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Is Russia ready to deal on Ukraine? U.S. officials urge caution

President Obama's former National Security Advisor Tom Donilon discusses the ongoing crisis in Ukraine and what the U.S. can do about Russia
President Obama's former National Security Ad... 07:03

Top U.S. officials urged caution over the possibility that Russia was interested in resolving the crisis in Ukraine through constitutional reform, as the Russian Foreign Ministry said Sunday after a phone call between Russian Foreign Minister Sergey Lavrov and Secretary of State John Kerry.

"We've seen this movie before. We should be cautious," said House Intelligence Committee Chairman Mike Rogers, R-Mich., on CBS' "Face the Nation" Sunday. "If this was just to buy [the] Russians time, I'm concerned about it. If this was truly an effort to allow the referendum happen, which is what I think the Russians are doing so that they have the strength in any negotiation with the government in Ukraine, now that's a whole different story."

Former National Security Advisor Tom Donilon, in a separate appearance on "Face the Nation," was similarly wary because the prospect of discussing Russian interests in Ukraine has been on the table since the crisis began.

Donilon said, "That's going to require the Russians to do a couple things, including talk directly to the Ukrainian government in Kiev. It's something they haven't been willing to do at this point."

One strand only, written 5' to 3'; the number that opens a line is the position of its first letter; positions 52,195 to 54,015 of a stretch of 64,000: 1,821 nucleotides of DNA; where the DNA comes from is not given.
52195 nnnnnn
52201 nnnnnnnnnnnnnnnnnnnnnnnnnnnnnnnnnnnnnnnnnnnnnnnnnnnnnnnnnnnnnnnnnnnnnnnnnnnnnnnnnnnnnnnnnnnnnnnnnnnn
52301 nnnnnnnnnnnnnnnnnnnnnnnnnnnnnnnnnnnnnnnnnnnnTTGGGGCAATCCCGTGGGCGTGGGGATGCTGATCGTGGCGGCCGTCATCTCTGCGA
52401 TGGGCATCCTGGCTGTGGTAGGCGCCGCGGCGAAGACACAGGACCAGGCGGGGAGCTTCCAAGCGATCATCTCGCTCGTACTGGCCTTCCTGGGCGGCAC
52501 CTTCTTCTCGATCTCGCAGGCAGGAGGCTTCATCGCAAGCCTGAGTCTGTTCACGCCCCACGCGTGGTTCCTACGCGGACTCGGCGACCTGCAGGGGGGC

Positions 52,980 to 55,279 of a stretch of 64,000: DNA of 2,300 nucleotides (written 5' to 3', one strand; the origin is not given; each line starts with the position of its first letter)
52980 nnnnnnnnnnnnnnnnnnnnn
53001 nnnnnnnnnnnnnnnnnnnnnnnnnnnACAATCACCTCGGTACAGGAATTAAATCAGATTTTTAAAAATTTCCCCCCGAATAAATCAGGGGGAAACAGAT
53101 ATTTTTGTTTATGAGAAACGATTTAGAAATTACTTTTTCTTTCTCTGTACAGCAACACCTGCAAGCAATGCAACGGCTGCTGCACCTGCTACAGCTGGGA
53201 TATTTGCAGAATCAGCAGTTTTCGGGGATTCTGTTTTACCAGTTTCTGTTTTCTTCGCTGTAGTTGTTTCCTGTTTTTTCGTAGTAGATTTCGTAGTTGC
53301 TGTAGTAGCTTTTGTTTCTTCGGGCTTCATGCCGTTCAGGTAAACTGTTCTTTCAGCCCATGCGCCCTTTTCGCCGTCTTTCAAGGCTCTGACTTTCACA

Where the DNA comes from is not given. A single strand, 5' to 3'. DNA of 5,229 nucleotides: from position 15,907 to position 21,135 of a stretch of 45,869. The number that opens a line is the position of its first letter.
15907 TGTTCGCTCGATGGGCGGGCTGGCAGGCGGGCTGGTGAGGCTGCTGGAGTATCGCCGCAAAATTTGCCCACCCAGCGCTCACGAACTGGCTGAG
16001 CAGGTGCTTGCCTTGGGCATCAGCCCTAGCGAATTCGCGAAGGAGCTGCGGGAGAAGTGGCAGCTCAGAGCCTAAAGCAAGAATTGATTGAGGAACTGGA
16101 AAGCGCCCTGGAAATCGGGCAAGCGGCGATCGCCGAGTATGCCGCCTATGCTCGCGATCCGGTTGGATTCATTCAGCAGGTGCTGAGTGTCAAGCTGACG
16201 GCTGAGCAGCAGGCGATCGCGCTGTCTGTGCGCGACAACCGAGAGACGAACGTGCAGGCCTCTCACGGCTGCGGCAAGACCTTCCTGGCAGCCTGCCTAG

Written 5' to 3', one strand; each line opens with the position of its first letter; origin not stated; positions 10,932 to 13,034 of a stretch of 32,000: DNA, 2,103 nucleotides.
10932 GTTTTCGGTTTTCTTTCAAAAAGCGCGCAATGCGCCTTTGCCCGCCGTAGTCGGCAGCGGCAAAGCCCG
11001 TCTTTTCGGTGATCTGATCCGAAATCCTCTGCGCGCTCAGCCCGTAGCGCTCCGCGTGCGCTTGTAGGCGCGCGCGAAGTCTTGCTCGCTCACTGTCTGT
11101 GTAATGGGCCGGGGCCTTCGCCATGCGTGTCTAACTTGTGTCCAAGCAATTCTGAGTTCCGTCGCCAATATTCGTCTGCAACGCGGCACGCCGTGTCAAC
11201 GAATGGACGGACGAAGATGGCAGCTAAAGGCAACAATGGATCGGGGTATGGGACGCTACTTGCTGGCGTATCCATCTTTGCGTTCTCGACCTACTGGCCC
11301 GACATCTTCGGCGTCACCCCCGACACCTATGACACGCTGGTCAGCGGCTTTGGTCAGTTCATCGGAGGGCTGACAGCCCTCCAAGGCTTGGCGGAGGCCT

He added that there have been no signs of Russia backing down. In the lead up to Sunday's referendum on the status of the Crimean Peninsula, tensions in the region grew. On Saturday, Russian forces took control of a Ukrainian village near the Crimean border, including a natural gas distribution station.

"They fear once the referendum goes through today -- and the outcome is pretty much preordained because it's taking place under full occupation as part of a Russian operation -- they fear gas or an energy cutoff. Crimea is a dependent region in Ukraine," Donilon said.

Rogers said that Russian President Vladimir Putin has "set the table to his advantage" if the U.S. were to enter into negotiations with Russia going forward.

"Clearly Putin has had the upper hand in this. Even though he risks huge economic problems, his popularity domestically has soared. And he doesn't have a lot of great economic issues going on at home. So without this, his popularity was lower," Rogers said. "All of those dynamics in Putin's mind means that he's ahead as he would walk into any negotiation with Kiev. And we're playing catch up."

Donilon suggested, however, that Putin's initial response to the Ukrainian protests last year was motivated by his weakness in the region.

"For him these concepts of balance of power, sphere of influence, zero sum outcomes are very real concepts. And he pursues them. And with respect to Ukraine specifically, he had a big blow. He essentially had Ukraine reject a move to Russia and embrace a move to Europe. And he saw a real loss here, and acted to try to regain leverage and some ability to destabilize the situation, get leverage back in the situation."

Putin's desire to see a unity among countries located at the intersection of Europe and Asia to counterbalance the European Union is "impossible" without Ukraine, Donilon added.

He said it would be important for the U.S. to indicate to Russia what the costs are for continuing the standoff, and noted that that price is already being seen with reduced growth estimates and falling value of Russian currency even before the U.S. has put any formal sanctions in place.

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